Consuming watercress on a regular basis may reduce breast cancer risk, according to findings published in the <i>British Journal of Nutrition and Biochemical Pharmacology.<i> This is because nutrients found in the plant can block the spreading of cancer-related proteins.
Following a fasting period, a group of breast cancer survivors were asked to eat 80 grams of watercress. After consumption, blood samples were taken from each individual for a 24-hour period.
The results of the study showed that the plant intake prevented hypoxia inducible factor, a cancerous protein, from developing. Also, the team discovered that watercress consumption bettered the phenylethyl isothiocyanate levels, which contributes to tumor growth prevention.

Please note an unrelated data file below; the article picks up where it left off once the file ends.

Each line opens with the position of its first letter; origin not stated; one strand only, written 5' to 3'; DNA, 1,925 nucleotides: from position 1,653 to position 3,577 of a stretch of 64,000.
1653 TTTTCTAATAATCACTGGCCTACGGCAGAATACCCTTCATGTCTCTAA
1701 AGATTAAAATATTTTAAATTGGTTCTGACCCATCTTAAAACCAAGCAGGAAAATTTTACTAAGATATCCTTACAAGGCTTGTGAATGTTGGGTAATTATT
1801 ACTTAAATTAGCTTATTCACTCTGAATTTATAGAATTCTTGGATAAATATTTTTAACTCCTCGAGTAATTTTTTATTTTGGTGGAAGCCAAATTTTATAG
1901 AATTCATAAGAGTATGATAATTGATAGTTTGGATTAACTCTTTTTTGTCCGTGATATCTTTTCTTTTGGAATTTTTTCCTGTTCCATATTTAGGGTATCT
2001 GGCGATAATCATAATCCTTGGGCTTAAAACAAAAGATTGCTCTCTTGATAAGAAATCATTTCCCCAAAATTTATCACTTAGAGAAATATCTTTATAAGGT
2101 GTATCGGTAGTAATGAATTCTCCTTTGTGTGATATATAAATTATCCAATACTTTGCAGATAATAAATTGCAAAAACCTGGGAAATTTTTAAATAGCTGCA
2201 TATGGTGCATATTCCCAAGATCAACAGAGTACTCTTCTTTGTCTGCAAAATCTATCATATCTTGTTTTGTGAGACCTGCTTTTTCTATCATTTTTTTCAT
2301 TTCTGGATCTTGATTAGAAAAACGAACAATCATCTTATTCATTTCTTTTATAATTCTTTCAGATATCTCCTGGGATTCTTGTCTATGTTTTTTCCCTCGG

“The research takes an important step towards understanding the potential health benefits of this crop since it shows that eating watercress may interfere with a pathway that has already been tightly linked to cancer development,” said Graham Packman, co-author of the trial.
In 2006, a total of 191,410 women were diagnosed with breast cancer and more than 40,000 patients died from the disease, according to the Centers for Disease Control and Prevention.